Open-source browsers have been a mixed bag. There’s nothing wrong with Opera or Mozilla, per se, and especially on my old computer, I would go through weeks of heavy Opera usage, but the tangible advantages I would get from making them my primary browser and customizing them to fit snugly with Windows the way IE does (yes, yes, another proof that MS is eee-vil) seem small. It’s not all that inconvenient to me to download yet another patch to fix yet another gaping security flaw every few weeks. Ha ha.

I love the idea of open-source — distributed creation, flexibility, affordability … it sounds like the future. I refer to WikiPedia regularly, and I’ve long dreamt of an open-source-ish screenplay-writing website. I flirted with making Linux the OS for my new computer before some coworkers nabbed me a $20 copy of XP. Robin’s grooving on Firefox, and I may download a free copy of StarOffice (I work at an educational insitution, after all). Talk to Robin long enough and he’ll dangle before you visions of an open-source TV network.

My question: what’s the future — Linux or Googlezon? Open source or OpenSource™?

Or, as this Wired article suggests, are the two beginning to grow together towards a murky middle?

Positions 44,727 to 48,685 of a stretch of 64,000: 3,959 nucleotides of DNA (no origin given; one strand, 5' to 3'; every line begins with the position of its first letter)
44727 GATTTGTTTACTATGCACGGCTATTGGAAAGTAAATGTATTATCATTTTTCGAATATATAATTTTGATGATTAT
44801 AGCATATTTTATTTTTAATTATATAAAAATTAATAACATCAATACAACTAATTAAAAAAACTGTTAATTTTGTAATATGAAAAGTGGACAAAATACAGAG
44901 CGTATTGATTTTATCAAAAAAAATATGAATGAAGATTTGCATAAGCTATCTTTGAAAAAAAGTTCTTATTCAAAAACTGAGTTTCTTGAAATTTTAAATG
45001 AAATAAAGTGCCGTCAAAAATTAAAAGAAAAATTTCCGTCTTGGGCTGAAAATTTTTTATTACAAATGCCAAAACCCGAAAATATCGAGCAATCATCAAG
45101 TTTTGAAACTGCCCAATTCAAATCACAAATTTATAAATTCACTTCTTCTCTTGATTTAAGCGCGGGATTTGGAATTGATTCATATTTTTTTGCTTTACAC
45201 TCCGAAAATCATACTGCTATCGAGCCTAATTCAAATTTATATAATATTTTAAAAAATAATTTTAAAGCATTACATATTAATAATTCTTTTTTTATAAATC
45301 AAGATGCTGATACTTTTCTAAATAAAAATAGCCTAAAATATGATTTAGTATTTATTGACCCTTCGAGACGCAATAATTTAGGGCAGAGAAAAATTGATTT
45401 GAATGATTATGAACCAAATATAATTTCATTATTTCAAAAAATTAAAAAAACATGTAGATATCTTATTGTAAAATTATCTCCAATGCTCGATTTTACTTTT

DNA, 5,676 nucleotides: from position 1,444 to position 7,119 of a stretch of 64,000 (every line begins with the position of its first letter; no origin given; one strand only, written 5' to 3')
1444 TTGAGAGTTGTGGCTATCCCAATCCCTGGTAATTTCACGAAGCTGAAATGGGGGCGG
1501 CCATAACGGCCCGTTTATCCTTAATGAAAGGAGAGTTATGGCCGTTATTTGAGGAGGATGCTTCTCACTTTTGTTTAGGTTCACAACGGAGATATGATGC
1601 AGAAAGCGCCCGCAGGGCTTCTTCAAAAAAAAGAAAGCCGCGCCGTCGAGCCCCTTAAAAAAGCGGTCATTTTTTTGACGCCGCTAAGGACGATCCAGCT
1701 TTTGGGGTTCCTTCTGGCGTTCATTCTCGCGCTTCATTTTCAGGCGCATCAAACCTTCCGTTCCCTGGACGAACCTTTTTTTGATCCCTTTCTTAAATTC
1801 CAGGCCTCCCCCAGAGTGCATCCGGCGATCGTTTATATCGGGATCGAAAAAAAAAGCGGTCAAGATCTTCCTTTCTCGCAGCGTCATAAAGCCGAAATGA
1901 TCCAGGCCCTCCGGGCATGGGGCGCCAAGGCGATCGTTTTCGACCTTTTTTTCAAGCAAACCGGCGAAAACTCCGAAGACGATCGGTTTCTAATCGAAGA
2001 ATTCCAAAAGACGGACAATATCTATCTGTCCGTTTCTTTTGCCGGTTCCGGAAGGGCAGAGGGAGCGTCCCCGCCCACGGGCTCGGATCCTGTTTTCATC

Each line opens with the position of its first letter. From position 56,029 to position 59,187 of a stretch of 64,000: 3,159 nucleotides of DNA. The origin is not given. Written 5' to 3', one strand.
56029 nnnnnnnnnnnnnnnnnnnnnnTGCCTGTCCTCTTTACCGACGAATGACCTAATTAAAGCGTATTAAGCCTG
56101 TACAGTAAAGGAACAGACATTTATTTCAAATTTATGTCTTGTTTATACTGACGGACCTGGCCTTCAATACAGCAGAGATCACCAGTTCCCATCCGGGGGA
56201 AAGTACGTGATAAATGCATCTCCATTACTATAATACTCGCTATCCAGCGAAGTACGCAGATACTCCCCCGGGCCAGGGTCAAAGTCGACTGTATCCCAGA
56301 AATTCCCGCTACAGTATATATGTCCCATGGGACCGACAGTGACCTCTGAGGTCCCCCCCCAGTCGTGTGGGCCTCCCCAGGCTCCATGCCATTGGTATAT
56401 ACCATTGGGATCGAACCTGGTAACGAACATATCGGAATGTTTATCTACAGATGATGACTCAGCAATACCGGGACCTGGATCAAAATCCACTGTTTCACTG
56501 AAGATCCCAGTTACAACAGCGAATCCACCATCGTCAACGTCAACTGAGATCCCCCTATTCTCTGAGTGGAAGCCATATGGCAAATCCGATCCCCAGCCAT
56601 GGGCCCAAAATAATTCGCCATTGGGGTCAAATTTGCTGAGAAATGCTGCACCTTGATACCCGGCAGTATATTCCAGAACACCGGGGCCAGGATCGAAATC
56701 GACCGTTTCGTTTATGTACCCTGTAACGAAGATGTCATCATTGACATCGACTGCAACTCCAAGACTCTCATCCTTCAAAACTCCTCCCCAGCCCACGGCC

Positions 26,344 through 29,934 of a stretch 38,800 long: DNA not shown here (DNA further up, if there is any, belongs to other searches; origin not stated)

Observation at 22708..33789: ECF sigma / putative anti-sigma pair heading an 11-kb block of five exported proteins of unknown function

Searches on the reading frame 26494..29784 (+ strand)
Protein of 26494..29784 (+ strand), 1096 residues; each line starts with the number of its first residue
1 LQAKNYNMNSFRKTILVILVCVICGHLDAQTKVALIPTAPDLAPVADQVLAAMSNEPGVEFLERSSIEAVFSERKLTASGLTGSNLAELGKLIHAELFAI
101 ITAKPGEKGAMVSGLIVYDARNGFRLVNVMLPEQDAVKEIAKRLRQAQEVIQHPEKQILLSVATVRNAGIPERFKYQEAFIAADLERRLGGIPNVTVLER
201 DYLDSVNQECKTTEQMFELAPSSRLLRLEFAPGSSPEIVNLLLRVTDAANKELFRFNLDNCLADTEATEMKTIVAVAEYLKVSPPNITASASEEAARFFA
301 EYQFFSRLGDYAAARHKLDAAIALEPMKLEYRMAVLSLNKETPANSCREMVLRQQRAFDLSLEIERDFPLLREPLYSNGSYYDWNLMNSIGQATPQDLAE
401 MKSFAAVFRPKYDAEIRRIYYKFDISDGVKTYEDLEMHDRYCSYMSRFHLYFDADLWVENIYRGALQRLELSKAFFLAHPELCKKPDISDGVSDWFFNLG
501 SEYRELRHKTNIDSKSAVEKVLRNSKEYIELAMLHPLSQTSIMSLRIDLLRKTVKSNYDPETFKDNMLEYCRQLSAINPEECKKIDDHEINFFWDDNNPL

Posted June 29, 2004 at 06:29 PM | Comments (2) | Trackbacks (0) | Permasnark
File under: Technosnark


It’s Us Weekly for Us Wonks

Okay, that’s way overstating it, but that seems appropriate for a blog entry written in praise of a magazine that way overstates it.

Foreign Policy, published by the Carnegie Endowment for International Peace, is by far the hippest policy mag on the rack. The Atlantic Monthly has more authority; The New Yorker is better-written; Foreign Affairs has, um, larger print. But FP has grafs like this:

American neoconservatives such as Robert Kagan look down upon feminine, Venus-like Europeans, gibing their narcissistic obsession with building a postmodern, bureaucratic paradise. The United States, by contrast, supposedly carries the mantle of masculine Mars, boldly imposing freedom in the world’s nastiest neighborhoods. But by cleverly deploying both its hard power and its sensitive side, the European Union has become more effective — and more attractive — than the United States on the catwalk of diplomatic clout. Meet the real New Europe: the world’s first metrosexual superpower.

(That’s from “The Metrosexual Superpower” by Parag Khanna, which you’ll have to register to read. It’s free.)

FP has such a funny attitude. This is from their writer’s guidelines: